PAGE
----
Fast forward to the 1960s and post-Korean War, and Park Chung-hee was president. Amid a myriad of economic policies was the goal to make Korea rice self-sufficient. This meant the banning of rice to be used in alcohol production. Of course, people would still brew makgeolli with rice in secret. It wasn’t until the 1990s when the brew ban was lifted, and homebrewing regulations began to ease.

Throughout the late 20th century, though, Korean alcohol preferences started to change. As the country started to grow economically, beer and other imported alcohols become the desired beverage, leaving makgeolli a vestige of the old Korea. By 2002, makgeolli consumption was down to an all-time low of around 4 percent.

Fortunately, though, things are turning around for the drink. In 2010, Wolhyang, a makgeolli bar, opened up in Seoul. Since then, it’s become more fashionable as the delicious taste and the myriad of health benefits are re-discovered.

How is Makgeolli made?

Since it didn’t require any heavy equipment and distillation was likely not quite invented yet, makgeolli has a rich history of homebrewing in Korean culture.

Makgeolli is made using rice, nuruk, and water. Nuruk is a dried wheat and grain mixture that has been allowed to wild ferment and produce bacterias and microorganisms that help convert the grain to sugar and alcohol. According to Makku, the composition of the nuruk can depend on the region, so the makgeolli taste can vary from region to region. As such, the nuruk almost adds a sense of place and terroir to the drink.

After combining the rice, nuruk, and water (and potentially other flavors like fruits, nuts, or herbs) and mixed and left to ferment in a clay pot for about a week. This produces a relatively strong mixture (15 – 19% alcohol). The sediment and clear alcohol is then separated out to produce the makgeolli (with the sediment) or further distilled to make soju (with the clear alcohol).

Traditionally, makgeolli is left unpasteurized to retain the freshness and active yeasts/bacterias. When unpasteurized, the drink can continue to mature and change over time as those yeasts continue to do work, resulting in a more funky but creamier taste. The shelf life is pretty short, though, so most you’ll find at the store makgeolli has been pasteurized.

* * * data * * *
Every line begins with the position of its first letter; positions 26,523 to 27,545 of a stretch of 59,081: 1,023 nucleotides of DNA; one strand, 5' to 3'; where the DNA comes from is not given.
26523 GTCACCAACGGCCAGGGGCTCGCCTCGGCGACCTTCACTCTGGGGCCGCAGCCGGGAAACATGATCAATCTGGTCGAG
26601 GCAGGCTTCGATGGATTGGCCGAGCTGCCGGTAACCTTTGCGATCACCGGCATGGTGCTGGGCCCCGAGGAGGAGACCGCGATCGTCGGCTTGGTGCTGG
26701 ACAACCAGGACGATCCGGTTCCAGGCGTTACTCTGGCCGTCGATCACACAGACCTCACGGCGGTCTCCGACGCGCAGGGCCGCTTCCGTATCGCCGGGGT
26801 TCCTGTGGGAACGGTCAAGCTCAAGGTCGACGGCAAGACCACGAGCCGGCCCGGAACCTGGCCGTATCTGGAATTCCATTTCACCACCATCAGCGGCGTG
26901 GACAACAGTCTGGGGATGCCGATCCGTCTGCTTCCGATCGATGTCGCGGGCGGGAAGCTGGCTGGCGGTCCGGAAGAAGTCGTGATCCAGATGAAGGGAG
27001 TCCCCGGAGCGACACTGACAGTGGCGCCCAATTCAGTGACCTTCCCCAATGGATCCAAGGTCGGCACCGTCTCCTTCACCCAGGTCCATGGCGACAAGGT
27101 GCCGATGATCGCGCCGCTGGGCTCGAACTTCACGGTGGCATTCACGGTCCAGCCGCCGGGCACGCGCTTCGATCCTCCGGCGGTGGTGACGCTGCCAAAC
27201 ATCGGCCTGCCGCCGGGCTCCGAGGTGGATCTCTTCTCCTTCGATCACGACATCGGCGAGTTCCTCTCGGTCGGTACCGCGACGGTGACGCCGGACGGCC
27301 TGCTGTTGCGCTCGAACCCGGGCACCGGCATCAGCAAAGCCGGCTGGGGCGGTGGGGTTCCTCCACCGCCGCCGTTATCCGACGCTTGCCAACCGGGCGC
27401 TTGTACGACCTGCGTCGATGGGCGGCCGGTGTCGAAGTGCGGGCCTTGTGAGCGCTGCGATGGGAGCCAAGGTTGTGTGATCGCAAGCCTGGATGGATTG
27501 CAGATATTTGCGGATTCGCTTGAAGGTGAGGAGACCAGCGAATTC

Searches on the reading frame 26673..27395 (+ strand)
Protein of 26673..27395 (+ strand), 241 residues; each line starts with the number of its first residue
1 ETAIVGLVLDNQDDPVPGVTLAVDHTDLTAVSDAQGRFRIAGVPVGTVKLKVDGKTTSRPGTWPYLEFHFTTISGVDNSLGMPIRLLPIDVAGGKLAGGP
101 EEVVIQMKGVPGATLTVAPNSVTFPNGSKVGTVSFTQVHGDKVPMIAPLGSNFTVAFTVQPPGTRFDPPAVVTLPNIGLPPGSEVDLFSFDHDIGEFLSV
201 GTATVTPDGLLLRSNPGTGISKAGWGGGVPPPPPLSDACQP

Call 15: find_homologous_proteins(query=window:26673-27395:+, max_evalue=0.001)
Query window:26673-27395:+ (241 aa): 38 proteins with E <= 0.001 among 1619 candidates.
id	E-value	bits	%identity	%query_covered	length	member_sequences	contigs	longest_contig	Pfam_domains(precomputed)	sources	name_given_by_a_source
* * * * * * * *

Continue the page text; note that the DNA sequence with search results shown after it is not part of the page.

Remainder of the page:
What does it taste like?

In a word, makgeolli is unique. It has a subtle sweetness with some acidity to balance it out. The fermentation gives it a slightly effervescent quality, but not as much as you’d get with a beer or sparkling wine. And the cloudy, milky appearance gives it some body and viscosity as well. And like I mentioned before, the type of nuruk used can alter the final product’s taste.

And that flavor profile just comes from the core ingredients. Some add various nuts and fruits during the fermentation as well. Mákku has a few different varieties; original, blueberry, and mango.

While making dinner, a taste test was underway. We had makgeolli from Kooksoondang brewery, as well as the traditional and blueberry varieties from Makku. The quality difference of Màkku was pretty stark, much less sweet and a bit more acidity, which made it much more enjoyable. The blueberry flavor was also nice, making the makgeolli more palatable for those intimidated by unfamiliar alcoholic beverages.

During dinner, the makgeolli was a perfect complement to our tteobokki, neutralizing the spice well enough for me to continue stuffing my face with food. I’d call that a success.

If I didn’t have to make a dedicated trip to H-mart for the makgeolli, in all honesty, it would probably start replacing some of the beer in my fridge. As we start getting into summer and refreshing drinks become increasingly necessary, maybe those trips will be more frequent. Or hell, maybe I’ll even make my own 😉

Have you tried makgeolli? What did you think? Let me know in the comments!